Saskatchewan Premier Scott Moe said he will be paying close attention to decisions and directions coming from the new federal cabinet.
While the new cabinet has no representation from the province following the Conservatives sweeping all 14 seats in the province, Moe said that doesn’t matter much to him.
“I’ve always said it’s not about the people that are in the cabinet, it’s about the decisions that the cabinet makes,” Moe said.
“We have obviously called for a new direction in those decisions, over the course of the last few weeks and for a number of months now. Listen, we’ve had representation from this province in cabinet over the last four years and he had some very obvious discrepancies.”
The premier has made a number of requests to the federal government. This includes his “new deal with Canada” letter that includes calls to renegotiate equalization, cancel or put a one year pause on the federal carbon price, and ensure continued new resource infrastructure beyond TMX.
Plus, the Saskatchewan government will see the federal government in the Supreme Court of Canada on March 17 and 18 to challenge the federal backstop on carbon. Saskatchewan lost their carbon tax appeal court challenge earlier this year.
Currently, the provincial government is advocating that the federal government work to resolve the strike involving CN Rail workers. Moe said this is the second biggest harvest the province has seen, and it needs to get to market.
While relations between Saskatchewan and Ottawa have been tense since 2015, Moe named a handful of cabinet members he is looking forward to working with, specifically new Deputy Prime Minister Chrystia Feeland.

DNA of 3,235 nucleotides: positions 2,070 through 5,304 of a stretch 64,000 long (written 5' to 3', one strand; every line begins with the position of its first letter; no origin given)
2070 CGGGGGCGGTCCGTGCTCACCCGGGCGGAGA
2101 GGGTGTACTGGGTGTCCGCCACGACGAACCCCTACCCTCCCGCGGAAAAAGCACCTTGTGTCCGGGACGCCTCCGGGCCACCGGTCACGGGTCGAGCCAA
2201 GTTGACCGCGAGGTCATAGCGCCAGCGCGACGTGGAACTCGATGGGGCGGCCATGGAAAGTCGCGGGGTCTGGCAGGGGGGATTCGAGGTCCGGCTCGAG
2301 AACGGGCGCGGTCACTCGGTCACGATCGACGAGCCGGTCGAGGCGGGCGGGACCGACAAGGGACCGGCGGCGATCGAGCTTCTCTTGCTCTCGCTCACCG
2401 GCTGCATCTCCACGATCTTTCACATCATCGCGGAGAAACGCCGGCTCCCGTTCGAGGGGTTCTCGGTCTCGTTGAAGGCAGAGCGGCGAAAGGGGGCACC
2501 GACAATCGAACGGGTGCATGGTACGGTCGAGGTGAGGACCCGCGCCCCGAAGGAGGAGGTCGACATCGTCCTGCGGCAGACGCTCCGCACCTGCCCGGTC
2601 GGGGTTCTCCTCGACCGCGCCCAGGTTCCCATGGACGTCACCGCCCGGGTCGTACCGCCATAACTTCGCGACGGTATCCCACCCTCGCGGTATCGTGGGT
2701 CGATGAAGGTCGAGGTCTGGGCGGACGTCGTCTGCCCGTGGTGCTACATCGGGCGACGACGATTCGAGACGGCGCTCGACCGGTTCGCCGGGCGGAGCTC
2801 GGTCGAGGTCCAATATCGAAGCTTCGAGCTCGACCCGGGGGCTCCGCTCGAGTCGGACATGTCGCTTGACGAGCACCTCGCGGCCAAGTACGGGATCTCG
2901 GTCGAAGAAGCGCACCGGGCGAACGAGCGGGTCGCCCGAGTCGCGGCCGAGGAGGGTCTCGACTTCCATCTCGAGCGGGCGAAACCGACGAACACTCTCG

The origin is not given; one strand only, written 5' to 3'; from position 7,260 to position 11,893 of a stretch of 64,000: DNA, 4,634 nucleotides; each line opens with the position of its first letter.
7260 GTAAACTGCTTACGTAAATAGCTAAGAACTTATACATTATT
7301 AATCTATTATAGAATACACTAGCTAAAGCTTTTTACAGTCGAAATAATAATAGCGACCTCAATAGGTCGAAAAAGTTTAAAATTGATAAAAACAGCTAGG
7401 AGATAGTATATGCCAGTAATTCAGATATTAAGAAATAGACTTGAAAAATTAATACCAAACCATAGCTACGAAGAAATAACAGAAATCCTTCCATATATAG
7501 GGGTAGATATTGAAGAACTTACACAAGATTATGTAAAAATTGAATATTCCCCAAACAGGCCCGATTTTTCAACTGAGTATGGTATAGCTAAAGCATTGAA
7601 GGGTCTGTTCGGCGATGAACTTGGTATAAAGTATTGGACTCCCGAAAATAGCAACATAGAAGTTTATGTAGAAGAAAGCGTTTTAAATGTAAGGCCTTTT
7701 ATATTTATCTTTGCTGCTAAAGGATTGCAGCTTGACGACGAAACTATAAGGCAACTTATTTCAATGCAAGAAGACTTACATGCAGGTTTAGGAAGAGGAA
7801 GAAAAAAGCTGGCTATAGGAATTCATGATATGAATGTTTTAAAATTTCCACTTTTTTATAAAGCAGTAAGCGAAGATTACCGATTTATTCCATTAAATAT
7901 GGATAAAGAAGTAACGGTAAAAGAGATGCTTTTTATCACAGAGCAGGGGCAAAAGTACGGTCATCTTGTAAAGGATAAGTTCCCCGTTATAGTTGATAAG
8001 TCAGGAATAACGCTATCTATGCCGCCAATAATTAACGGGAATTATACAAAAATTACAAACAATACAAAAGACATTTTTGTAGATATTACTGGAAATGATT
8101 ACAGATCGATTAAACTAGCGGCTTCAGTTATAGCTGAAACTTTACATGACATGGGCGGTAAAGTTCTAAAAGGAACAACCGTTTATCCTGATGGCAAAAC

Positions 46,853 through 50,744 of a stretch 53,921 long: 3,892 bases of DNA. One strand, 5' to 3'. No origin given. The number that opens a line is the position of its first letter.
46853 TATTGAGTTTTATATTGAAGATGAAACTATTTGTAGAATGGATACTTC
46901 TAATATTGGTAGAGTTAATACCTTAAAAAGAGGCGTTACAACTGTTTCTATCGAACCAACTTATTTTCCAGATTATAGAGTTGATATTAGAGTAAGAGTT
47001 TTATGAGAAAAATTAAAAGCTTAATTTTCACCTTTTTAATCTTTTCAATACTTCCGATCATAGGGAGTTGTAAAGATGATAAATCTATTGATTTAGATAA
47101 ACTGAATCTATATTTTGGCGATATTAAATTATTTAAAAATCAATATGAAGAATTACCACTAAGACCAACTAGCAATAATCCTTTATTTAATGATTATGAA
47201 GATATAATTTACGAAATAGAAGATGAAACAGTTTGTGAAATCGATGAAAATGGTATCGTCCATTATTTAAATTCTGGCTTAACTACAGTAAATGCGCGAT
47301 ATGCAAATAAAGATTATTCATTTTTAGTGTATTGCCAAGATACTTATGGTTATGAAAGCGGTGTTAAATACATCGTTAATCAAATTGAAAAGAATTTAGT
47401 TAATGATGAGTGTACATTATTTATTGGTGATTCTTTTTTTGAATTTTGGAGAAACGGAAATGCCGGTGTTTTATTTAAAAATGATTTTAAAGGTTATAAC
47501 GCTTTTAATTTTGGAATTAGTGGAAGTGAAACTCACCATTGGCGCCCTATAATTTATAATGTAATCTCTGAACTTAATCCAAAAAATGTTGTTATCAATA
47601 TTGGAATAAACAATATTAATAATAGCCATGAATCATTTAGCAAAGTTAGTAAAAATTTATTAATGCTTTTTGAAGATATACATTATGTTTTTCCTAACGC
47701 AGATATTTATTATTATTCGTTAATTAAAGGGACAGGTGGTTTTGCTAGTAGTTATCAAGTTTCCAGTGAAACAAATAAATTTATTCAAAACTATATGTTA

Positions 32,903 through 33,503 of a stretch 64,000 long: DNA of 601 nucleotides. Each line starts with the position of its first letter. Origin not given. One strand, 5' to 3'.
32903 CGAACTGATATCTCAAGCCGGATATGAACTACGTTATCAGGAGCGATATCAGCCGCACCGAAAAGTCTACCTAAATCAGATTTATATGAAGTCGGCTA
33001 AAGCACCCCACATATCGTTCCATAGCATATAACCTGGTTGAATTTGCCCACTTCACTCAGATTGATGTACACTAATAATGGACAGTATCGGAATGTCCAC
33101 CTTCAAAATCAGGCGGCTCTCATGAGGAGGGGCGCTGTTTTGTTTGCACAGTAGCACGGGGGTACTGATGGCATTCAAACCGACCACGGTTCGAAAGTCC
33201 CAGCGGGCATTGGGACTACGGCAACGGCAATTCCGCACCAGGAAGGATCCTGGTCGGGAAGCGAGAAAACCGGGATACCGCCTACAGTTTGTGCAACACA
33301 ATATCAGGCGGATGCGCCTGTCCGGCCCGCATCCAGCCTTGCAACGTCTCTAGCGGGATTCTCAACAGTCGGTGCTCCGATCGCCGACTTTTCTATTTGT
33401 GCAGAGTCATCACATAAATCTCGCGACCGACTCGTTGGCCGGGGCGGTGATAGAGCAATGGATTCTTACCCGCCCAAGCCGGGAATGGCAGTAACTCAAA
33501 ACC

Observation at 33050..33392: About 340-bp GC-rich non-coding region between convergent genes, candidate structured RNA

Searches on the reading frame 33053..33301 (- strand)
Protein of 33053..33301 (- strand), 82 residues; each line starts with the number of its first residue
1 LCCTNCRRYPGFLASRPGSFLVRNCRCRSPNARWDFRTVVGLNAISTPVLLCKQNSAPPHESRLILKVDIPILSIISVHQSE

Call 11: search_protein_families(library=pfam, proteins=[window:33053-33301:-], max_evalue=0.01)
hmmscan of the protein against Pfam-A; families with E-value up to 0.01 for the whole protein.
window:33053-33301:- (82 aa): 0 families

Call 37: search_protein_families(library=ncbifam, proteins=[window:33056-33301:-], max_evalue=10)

Moe said he developed a positive working relationship with Freeland in her former role, foreign affairs minister, during the USMCA, or new-NAFTA, negotiations alongside the other premiers.
“I think that was a display of how we can achieve success when we work together. So I’d like to congratulate, the deputy prime minister,” Moe said.
Freeland will also serve as minister of intergovernmental affairs, so she will be focused on relations with the provinces. Moe said he sees this as a signal from Trudeau.
Another apparent olive branch extended by Ottawa to the Prairie provinces is the appointment of former international trade and natural resource minister Jim Carr as special representative for the Prairies.
Moe said he still needs to learn more about what exactly this new role for Carr entails, but will be engaging with him at the appropriate levels, in addition to the rest of the cabinet ministers.
The premier also wished Carr well as he undergoes cancer treatments.
Saskatchewan NDP Leader Ryan Meili is also interested to see what Carr’s new position means for inter-governmental relations.
“It’s an unusual thing that this is required and we’ll see what it looks like. That’s why we’ll continue to be engaging as much as we can to the prime minister, folks around the cabinet table,” Meili said.
On files where the Saskatchewan government has butted heads with Ottawa, like environment and infrastructure, Moe said they will continue to advocate for internal interests. B.C. MP Jonathan Wilkinson is the new environment minister and Catherine McKenna has been moved to infrastructure.